UNITED NATIONS - U.S. Ambassador to the United Nations Nikki Haley accused Russia of “cheating” on international sanctions against North Korea, saying Moscow is undermining U.S. efforts to denuclearize the Korean peninsula.
“Russian corruption is like a virus,” Haley told a meeting of the U.N. Security Council on Monday. “It is impeding our ability to achieve complete denuclearization in North Korea.”
Haley said she was upset about a report from the independent experts who monitor U.N. sanctions implementation. The United States had provided evidence to the experts of Russian violations, but the report presented to council members omitted the Russian violations.
“Apparently, Russia threatened to prevent release of the report unless its demand to hide the evidence of its violations was met,” the U.S. ambassador said. “To our deep regret, the panel agreed.”
Haley said the United States had no choice but to prevent publication of “the tainted report.”
“The difficult, very sensitive talks with North Korea are ongoing,” Haley told council members. “The Trump-Kim summit has set us on a path toward complete denuclearization, but we are not there yet. And until we get there, we must not ease the powerful worldwide sanctions that are in place.” U.S. and North Korean leaders met on June 12 in Singapore and agreed to that the North would dismantle its nuclear program.
Haley said Moscow has systematically violated U.N. sanctions, particularly on oil exports, allowing Russian flagged vessels to transfer petroleum products to North Korean tankers on the high seas. Since January, Haley said the U.S. has tracked at least 148 instances of such transfers.
“We estimate that, at least, North Korea has obtained over 800,000 barrels of refined petroleum products in the first eight months of this year,” the U.S. ambassador noted. “That’s 160 percent of the 2018 annual cap of 500,000. In reality, we think they have obtained four times the annual quota in the first 8 months of this year.”
Russia’s U.N. envoy dismissed the U.S. accusations, saying it was Washington that sought to interfere with the work of the panel, not Moscow.
“The work of the panel of experts -- which because of decisions beyond our control became increasing politicized -- they became ultimately the hostages to the vision of Washington,” Vassily Nebenzia said.
The Russian ambassador said the panel’s first version of the report did not meet the committee’s standards of objectivity and impartiality and that Moscow, as well as some other council members, submitted comments to the panel that “were viewed correctly by the experts and then taken on board” when they sent their final report to the council.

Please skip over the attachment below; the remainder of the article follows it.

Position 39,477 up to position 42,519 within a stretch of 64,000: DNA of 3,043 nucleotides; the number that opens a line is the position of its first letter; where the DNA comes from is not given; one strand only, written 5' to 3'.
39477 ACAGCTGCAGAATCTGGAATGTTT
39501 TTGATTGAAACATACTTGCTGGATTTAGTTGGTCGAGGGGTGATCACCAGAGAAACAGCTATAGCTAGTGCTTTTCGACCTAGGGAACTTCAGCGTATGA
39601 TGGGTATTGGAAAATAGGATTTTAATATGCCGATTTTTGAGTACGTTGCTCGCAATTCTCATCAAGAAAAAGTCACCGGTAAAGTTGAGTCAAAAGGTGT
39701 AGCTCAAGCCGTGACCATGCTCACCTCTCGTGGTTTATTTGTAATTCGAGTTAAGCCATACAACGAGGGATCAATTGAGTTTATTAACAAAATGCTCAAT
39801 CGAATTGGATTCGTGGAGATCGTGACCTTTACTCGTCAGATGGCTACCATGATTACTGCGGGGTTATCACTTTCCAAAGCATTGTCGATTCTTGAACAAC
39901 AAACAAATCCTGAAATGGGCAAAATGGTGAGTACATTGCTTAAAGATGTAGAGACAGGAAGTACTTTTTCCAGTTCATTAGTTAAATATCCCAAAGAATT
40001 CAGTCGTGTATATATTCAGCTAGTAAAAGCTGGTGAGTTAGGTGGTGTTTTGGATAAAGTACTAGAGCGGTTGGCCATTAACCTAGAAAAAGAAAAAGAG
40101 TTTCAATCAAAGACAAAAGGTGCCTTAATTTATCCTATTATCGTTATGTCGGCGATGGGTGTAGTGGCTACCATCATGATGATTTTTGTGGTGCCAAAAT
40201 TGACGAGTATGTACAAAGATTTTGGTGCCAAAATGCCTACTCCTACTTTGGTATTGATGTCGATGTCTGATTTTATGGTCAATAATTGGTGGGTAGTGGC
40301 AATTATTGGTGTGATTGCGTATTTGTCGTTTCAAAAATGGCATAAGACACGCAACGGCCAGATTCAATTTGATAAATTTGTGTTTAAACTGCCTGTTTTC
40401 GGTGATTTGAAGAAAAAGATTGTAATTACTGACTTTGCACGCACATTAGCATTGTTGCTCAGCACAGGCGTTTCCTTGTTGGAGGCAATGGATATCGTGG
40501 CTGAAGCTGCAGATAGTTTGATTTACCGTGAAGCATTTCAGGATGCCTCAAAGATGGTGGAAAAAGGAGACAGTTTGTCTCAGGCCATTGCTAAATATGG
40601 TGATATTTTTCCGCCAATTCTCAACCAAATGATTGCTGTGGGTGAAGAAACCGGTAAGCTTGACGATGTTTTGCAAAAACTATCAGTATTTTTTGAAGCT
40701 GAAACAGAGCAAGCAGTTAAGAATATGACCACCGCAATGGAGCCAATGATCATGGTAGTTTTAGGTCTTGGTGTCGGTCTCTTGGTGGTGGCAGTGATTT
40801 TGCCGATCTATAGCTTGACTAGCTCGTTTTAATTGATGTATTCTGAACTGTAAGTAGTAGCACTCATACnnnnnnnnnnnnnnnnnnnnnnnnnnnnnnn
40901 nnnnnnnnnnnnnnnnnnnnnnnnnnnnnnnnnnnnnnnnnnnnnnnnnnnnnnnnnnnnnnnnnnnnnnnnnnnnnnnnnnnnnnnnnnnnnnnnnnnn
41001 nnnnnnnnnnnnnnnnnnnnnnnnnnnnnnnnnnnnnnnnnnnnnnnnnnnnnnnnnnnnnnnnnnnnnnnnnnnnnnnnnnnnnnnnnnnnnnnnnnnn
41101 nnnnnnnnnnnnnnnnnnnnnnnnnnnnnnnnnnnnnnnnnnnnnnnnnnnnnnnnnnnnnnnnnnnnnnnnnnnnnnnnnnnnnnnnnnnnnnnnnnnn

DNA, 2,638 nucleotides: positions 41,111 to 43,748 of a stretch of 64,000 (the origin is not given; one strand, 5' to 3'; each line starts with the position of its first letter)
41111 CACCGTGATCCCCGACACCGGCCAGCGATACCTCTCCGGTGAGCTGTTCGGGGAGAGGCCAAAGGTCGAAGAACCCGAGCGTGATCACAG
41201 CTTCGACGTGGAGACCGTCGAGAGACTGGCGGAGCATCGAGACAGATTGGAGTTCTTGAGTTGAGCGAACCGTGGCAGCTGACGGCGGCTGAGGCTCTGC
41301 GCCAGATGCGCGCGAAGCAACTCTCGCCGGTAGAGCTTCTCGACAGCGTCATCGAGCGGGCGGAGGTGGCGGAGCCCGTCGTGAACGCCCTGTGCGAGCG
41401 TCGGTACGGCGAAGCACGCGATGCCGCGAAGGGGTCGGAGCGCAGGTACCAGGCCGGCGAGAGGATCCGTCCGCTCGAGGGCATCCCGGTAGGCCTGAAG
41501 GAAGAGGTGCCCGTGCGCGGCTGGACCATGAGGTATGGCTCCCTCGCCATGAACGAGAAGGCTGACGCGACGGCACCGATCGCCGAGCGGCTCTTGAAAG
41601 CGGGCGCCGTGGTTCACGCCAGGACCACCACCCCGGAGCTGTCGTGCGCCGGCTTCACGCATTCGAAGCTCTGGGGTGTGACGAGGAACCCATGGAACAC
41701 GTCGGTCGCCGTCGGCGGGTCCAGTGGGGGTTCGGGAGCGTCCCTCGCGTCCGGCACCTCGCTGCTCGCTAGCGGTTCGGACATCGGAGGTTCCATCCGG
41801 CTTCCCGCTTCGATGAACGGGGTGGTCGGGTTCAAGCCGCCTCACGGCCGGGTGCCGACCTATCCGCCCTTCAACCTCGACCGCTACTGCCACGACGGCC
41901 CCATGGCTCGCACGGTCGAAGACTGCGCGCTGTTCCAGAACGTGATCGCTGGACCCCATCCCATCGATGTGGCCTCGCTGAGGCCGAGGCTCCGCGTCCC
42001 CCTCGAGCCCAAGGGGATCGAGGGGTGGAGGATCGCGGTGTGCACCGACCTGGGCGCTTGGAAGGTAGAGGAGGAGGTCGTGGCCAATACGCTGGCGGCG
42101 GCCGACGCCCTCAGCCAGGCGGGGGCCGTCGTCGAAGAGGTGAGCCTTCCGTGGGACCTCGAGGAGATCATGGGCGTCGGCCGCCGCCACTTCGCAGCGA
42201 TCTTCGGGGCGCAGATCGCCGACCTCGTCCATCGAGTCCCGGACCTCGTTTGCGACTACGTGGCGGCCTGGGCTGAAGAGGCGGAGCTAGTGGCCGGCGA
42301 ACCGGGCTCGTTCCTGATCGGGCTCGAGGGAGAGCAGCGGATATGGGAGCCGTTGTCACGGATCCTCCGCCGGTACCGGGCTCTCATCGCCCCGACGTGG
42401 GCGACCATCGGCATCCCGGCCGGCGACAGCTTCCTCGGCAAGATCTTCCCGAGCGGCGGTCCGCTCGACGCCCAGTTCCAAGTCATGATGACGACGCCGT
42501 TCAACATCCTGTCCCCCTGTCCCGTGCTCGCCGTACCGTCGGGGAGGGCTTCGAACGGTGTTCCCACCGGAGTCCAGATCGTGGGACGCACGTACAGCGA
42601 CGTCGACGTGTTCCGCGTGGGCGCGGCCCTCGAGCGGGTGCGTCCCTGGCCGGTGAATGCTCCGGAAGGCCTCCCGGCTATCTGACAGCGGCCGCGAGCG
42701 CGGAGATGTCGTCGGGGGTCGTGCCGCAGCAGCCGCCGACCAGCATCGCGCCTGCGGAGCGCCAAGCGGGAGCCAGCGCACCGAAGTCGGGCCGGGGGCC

In fact, Nebenzia countered, it is not Moscow that is pressuring the experts, but Washington.
“Aren’t you the ones who are exerting direct pressure on the group demanding that they change their opinion in their report that they will convey to the Security Council?” Nebenzia asked. He said Washington is treating the sanctions committee as a “sledgehammer” to punish Pyongyang for its intransigence.
While he offered simple explanations to refute each of the U.S. accusations, he did not explicitly state that Russia is enforcing the sanctions. And he recommended that the sanctions committee ease sanctions through special temporary exemptions for inter-Korean projects.
Other council members reiterated the importance of Security Council unity and maintaining pressure through sanctions implementation.
In the region, the leaders of South and North Korea are continuing their engagement and are to meet for a third time on Tuesday.
“The summit is expected to add renewed energy to the current diplomatic process,” South Korean’s U.N. Ambassador Cho Tae-yul told the council. “We hope and expect that a significant breakthrough can be made during the summit meeting in Pyongyang, which in turn will help resume the stalled U.S.-DPRK negotiations.” DPRK is the abbreviation for North Korea’s full name.
Also during Monday's meeting, the U.N.’s political chief, Rosemary DiCarlo, told the Security Council there continue to be signs that North Korea “is maintaining and developing” its nuclear and ballistic missile programs.
“The International Atomic Energy Agency remains unable to access the DPRK and verify the correctness and completeness of the DPRK’s declarations under its safeguards agreement,” DiCarlo said referring to the U.N. nuclear watchdog agency.